(approx. 2°09.86 W; 49°44.29 N)
“The most remarkable feature of the area is the manner in which the sandbank is in a constant state of flux; at times the site is buried under a dune 2 metres deep, at other times parts of the artefact field have been completely exposed”.
The wreck is situated in 26-30 metres of water, 900 metres (half a mile) to the north of the Alderney lighthouse and approximately 300 metres west by north of a reef known as the Ledge which has a minimum depth of 4 metres at chart datum. A half-mile exclusion zone is in force around the wreck. Any unauthorised activity (fishing, diving, anchoring, etc.) within the zone is strictly prohibited. The restricted area is monitored by radar from the Harbour Master’s office. On the latest admiralty charts the site has been encircled and marked ‘Historic wreck’.
The wreck lies within a large sandbank that is surrounded by dense outcrops of red Alderney sandstone which strikes NNE and dips between 30° and 40° ESE, the same dip and strike as the rocks of the Ledge and on Alderney itself. The sandbank measures approximately 40 metres north-south, 25-35 metres east-west, but the debris apron covers a much larger zone going down to a depth of 34 metres.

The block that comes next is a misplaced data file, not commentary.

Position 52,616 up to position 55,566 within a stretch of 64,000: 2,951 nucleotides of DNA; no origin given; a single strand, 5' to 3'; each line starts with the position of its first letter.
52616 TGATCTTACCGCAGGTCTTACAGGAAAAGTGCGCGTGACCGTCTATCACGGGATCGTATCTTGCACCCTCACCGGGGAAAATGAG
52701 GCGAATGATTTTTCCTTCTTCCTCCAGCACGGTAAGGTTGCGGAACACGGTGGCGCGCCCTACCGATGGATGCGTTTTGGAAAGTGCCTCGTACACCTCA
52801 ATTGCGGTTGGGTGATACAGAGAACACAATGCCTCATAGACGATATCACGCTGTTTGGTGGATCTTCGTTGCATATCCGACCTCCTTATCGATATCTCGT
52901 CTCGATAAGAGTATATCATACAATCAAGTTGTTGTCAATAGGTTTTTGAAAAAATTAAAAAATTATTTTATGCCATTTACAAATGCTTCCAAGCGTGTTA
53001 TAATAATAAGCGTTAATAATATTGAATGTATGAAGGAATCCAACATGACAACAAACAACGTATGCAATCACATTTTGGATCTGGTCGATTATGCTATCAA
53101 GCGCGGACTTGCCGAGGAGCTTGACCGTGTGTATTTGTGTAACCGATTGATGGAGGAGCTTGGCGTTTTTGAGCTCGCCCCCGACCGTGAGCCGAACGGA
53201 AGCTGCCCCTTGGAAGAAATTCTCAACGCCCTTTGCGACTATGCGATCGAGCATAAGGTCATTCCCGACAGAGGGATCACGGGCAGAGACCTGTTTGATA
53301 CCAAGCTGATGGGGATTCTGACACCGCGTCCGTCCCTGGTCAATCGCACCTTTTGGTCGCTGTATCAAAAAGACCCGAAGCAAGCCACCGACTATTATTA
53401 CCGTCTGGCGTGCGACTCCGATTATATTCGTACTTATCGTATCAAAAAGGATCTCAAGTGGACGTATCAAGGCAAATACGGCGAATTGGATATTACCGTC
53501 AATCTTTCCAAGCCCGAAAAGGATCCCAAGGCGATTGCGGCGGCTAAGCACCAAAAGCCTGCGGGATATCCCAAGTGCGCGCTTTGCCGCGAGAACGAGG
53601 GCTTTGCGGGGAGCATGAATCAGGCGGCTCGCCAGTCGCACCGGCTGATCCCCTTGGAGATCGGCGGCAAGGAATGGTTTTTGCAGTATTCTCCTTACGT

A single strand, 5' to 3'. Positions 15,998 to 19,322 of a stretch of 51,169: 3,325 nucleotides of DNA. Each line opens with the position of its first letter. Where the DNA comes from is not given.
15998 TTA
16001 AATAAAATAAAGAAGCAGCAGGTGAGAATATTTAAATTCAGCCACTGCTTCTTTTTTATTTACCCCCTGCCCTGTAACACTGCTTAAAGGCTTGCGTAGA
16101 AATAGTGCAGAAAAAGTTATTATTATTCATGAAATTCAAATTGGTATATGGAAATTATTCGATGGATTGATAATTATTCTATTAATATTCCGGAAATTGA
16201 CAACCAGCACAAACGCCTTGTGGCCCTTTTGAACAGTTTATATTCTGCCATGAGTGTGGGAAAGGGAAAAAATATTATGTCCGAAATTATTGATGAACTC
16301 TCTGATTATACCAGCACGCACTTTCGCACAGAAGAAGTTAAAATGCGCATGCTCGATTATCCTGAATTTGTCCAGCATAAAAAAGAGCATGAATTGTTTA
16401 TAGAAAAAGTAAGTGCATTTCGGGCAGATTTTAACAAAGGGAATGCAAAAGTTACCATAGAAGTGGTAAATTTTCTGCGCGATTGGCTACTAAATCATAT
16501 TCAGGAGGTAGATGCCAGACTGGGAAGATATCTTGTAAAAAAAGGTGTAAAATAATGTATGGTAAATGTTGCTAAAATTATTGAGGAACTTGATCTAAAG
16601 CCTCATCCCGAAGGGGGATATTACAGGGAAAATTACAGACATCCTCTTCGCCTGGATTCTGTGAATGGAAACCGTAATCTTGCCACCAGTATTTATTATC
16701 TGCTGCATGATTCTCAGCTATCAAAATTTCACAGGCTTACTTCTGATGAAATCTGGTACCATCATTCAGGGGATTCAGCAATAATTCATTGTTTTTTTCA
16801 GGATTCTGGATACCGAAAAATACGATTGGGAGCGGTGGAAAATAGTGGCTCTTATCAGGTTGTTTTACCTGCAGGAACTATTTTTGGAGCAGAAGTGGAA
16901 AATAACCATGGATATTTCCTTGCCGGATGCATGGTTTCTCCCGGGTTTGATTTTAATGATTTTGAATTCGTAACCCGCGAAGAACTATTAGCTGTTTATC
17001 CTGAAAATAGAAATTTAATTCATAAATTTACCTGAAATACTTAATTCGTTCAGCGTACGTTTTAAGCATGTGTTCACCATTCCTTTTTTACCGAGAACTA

The most remarkable feature of the area is the manner in which the sandbank is in a constant state of flux; at times the site is buried under a dune 2 metres deep, at other times parts of the artefact field have been completely exposed. This can be attributed to strong currents which, at the Ledge, have a maximum tidal flow of 7.5 knots during the two-hour period before low water. Because of the strong currents diving can only take place at slack water, which lasts 30-40 minutes and occurs at high water and two hours after low.